The business of the law can tend to harden the heart – but every now and then a case comes along that drives off the spectre of compassion fatigue. This was the effect of a recent libel claim in which I obtained substantial damages and published apologies for a 20-year-old Afghan refugee, Abdul Shizad, who – despite being entirely alone in the UK and having limited English – had the courage to sue the Daily Express, which had falsely accused him of being a “Taliban Suspect”.
The Express’s timing was particularly superlative, its 4 March 2013 article “Now Judges Let Taliban Suspect Stay” coming just a month after Abdul had succeeded in a stressful and exhausting 4 year quest for asylum in the UK.
Accompanied by a most unflattering photograph of two unsuspecting “Judges” (see above), the article lambasted “a new human rights scandal” in which “judges have said a suspected Taliban member can stay in Britain”.
The Express also published “Comments” by its more moderate readers offering suggestions such as “stick him on a transport plane and drop him off at 20,000 feet”, “deploy the explosives and let the pigs clean up what’s left” and “the death penalty should be reinstated.”
But – unfortunately for them – ‘The World’s Greatest Newspaper’ had got it expensively wrong.
Among the primary findings of the First-tier tribunal of the Immigration and Asylum Chamber in Abdul’s asylum claim, were that he had himself suffered ill-treatment at the hands of the Taliban and had given credible evidence that the Taliban had tried to recruit him six times and beaten him when he refused.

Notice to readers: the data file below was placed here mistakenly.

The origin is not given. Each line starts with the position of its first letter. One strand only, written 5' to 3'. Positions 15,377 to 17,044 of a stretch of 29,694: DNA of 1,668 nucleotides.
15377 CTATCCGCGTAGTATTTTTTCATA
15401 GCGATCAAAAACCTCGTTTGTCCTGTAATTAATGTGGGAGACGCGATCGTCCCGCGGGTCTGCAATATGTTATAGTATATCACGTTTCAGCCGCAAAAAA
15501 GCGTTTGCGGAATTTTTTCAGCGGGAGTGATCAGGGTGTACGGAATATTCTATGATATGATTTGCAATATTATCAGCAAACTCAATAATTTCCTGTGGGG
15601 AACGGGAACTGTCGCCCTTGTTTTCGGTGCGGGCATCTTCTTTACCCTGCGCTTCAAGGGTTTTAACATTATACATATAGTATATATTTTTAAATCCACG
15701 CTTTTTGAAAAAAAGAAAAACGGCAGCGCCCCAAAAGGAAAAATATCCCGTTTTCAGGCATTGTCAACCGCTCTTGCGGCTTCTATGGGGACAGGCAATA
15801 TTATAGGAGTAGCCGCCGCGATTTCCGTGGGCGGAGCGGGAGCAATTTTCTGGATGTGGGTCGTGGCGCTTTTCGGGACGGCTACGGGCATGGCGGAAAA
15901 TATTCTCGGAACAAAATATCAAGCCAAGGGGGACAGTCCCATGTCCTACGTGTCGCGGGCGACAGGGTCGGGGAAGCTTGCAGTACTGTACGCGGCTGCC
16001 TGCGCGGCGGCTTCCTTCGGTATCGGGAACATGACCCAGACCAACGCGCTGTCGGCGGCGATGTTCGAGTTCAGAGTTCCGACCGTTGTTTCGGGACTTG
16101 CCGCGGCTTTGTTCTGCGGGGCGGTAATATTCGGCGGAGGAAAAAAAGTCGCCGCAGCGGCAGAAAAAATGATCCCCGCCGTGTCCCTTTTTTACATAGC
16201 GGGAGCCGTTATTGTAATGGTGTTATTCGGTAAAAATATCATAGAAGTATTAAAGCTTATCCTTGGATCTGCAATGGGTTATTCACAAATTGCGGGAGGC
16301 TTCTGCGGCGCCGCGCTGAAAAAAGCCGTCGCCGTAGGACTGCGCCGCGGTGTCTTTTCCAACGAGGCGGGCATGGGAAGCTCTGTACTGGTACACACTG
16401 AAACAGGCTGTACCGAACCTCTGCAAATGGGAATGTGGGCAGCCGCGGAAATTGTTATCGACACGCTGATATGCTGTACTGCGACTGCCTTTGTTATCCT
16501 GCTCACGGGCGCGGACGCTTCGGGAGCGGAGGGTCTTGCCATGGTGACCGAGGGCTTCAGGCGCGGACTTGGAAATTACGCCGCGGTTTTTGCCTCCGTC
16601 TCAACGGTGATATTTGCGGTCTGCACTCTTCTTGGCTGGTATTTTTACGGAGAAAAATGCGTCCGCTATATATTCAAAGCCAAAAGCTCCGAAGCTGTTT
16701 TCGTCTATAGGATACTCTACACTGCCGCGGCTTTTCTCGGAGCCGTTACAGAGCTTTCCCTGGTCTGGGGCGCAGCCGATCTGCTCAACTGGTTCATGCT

Importantly, in opposing his asylum claim, at no point had the Home Office ever alleged that he was suspected of being a Taliban member – had it considered this even a remote possibility, it would have had to consider excluding him from asylum protection altogether, which it did not do.
Unsurprisingly, Abdul, who was 15 when he fled his native country and has no idea where his surviving relatives are, was devastated by the article.
As he told me: “I came to this country to escape and for a better life, to work and pay taxes. Now what will people think? Maybe people kill me because of this.”
When pre-action correspondence drew a blank, he began to feel suicidal. But refusing to give up, he ploughed on, instructing service of court proceedings to protect his family name.
It is hard for any of us paper-pushers to imagine what it feels like to effectively receive death threats through the press after travelling across Europe for a year, persuading the Home Office not to relocate you back to a different part of Afghanistan and are 3,500 miles from home working in a pizza restaurant.
But we can try. And so could the press.
This is the Statement in Open Court [pdf].
Athalie Matthews is an Associate at Bindmans LLP, specialising in defamation and privacy law.